Will Michael Vick be able to play prison football?

Answers to your questions about the news.
Dec. 11 2007 5:42 PM

Can Michael Vick Play Football in Prison?

Only if he's lucky.

Michael Vick. Click image to expand.
Michael Vick

A federal judge in Richmond, Va., sentenced former Atlanta Falcons quarterback Michael Vick to 23 months in prison for his role in an illegal dogfighting ring. Whether Vick will ever play professional football again is up in the air. In the meantime, will he at least be able to play football in prison, a la The Longest Yard?

Possibly, depending on where he ends up. The federal Bureau of Prisons operates 114 facilities, and it's up to each institution to organize recreational activities for its own inmates. While it's official bureau policy to encourage organized sports and other activities for inmates to pursue during their leisure time, officials tend to avoid contact sports like football that can quickly get out of hand. So if Vick wants to play football behind bars, he'll have to get lucky and end up somewhere that offers the sport.

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Wardens prefer team sports like basketball, softball, and volleyball, which involve less physical interaction between players. But some curtail those activities as well, to avoid "Club Fed"-style accusations that prison is too easy for the inmates. When they do allow prisoners to play with the pigskin, it's usually flag football. Even if a warden wanted to allow full-contact football, most prisons don't stock, or can't afford, the padding and other equipment necessary for tackling.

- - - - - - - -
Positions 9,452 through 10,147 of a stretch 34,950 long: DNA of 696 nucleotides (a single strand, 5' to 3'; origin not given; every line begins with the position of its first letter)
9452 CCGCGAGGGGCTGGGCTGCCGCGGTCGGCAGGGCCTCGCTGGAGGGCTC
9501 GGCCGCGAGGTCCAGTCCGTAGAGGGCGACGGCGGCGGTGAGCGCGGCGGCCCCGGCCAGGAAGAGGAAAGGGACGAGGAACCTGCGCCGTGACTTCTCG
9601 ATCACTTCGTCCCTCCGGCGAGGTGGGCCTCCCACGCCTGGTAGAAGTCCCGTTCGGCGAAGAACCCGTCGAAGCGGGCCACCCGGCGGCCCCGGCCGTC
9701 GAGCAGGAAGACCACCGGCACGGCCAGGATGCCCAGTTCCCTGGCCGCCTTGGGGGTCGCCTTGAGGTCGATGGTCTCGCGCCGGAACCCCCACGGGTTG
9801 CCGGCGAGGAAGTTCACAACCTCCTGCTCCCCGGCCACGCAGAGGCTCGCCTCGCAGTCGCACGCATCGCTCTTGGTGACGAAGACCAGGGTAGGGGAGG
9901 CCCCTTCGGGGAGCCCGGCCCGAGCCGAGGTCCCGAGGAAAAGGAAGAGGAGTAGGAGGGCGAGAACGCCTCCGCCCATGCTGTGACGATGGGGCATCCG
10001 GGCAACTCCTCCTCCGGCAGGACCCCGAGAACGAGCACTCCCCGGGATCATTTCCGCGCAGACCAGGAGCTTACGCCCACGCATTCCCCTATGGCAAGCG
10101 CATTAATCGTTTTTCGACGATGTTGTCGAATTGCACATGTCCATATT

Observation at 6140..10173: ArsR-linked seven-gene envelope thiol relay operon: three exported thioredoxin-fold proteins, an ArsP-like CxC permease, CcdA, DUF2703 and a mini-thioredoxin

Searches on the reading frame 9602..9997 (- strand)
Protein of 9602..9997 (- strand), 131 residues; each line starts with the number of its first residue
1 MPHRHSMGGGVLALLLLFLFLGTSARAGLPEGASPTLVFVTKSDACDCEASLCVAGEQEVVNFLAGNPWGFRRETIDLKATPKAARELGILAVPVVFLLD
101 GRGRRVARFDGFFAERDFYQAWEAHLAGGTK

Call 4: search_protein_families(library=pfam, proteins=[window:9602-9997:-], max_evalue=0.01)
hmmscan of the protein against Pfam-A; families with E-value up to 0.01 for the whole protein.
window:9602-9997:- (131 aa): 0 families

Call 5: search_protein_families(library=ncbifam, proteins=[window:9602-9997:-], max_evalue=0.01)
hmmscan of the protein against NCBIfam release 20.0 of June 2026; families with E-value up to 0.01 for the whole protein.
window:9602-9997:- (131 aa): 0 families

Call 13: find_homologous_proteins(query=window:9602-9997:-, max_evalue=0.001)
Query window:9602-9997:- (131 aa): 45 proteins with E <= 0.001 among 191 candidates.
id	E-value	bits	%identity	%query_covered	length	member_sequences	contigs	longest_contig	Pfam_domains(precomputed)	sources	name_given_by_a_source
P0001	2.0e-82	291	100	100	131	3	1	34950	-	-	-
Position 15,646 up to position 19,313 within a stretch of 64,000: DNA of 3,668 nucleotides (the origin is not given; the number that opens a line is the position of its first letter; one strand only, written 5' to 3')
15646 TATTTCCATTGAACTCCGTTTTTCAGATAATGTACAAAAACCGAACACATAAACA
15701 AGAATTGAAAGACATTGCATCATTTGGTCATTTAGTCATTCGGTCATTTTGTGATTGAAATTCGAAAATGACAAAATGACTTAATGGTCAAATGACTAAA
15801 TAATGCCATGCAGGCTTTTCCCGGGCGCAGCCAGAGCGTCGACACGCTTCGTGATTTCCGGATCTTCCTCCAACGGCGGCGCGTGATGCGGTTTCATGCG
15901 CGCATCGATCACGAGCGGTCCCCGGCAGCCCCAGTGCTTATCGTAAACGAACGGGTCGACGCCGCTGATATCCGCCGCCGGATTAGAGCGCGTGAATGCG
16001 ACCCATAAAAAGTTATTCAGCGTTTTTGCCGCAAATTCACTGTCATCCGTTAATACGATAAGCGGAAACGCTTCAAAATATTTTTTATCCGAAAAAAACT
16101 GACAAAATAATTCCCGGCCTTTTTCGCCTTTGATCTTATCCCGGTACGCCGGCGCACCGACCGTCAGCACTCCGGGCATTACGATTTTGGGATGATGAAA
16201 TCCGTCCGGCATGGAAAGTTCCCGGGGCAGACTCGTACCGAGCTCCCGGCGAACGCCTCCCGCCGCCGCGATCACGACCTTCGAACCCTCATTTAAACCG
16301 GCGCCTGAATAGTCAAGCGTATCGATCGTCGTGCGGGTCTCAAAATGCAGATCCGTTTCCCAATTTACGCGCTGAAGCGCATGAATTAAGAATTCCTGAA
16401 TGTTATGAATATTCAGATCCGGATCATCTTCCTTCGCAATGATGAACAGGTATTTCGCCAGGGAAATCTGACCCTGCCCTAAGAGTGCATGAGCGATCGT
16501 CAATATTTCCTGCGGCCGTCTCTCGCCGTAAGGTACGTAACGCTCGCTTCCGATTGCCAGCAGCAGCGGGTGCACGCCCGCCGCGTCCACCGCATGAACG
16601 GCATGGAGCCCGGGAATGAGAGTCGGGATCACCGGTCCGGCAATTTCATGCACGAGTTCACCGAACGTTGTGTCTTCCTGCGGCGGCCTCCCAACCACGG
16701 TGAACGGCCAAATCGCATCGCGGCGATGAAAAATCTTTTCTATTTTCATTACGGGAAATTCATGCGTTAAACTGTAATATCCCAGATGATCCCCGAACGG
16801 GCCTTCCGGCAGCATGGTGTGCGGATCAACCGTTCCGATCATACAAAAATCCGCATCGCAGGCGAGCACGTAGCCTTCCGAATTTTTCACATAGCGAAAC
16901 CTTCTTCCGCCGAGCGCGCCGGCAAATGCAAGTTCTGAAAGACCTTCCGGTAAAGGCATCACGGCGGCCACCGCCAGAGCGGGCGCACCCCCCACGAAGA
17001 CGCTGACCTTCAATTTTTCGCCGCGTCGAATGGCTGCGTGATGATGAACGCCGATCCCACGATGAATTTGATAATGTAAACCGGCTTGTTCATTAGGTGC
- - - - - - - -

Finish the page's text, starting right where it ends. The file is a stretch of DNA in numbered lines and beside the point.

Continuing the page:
Even flag football can cause problems for prison guards. In 1991, a Colorado facility went into lockdown after a fight broke out; one player felt he'd been "hit a little hard" during the game. In 2004, a small riot started at a penitentiary for troubled girls in Florida when several inmates tried to hang themselves with the flags. (Unlike the movie TheLongest Yard, inmates never go up against the guards on the football field.)

Got a question about today's news? Ask the Explainer.

Explainer thanks Felicia Ponce of the Federal Bureau of Prisons and James Robinson of the Federal Correctional Institution in Morgantown, W.Va.

Chris Wilson is a Slate contributor.

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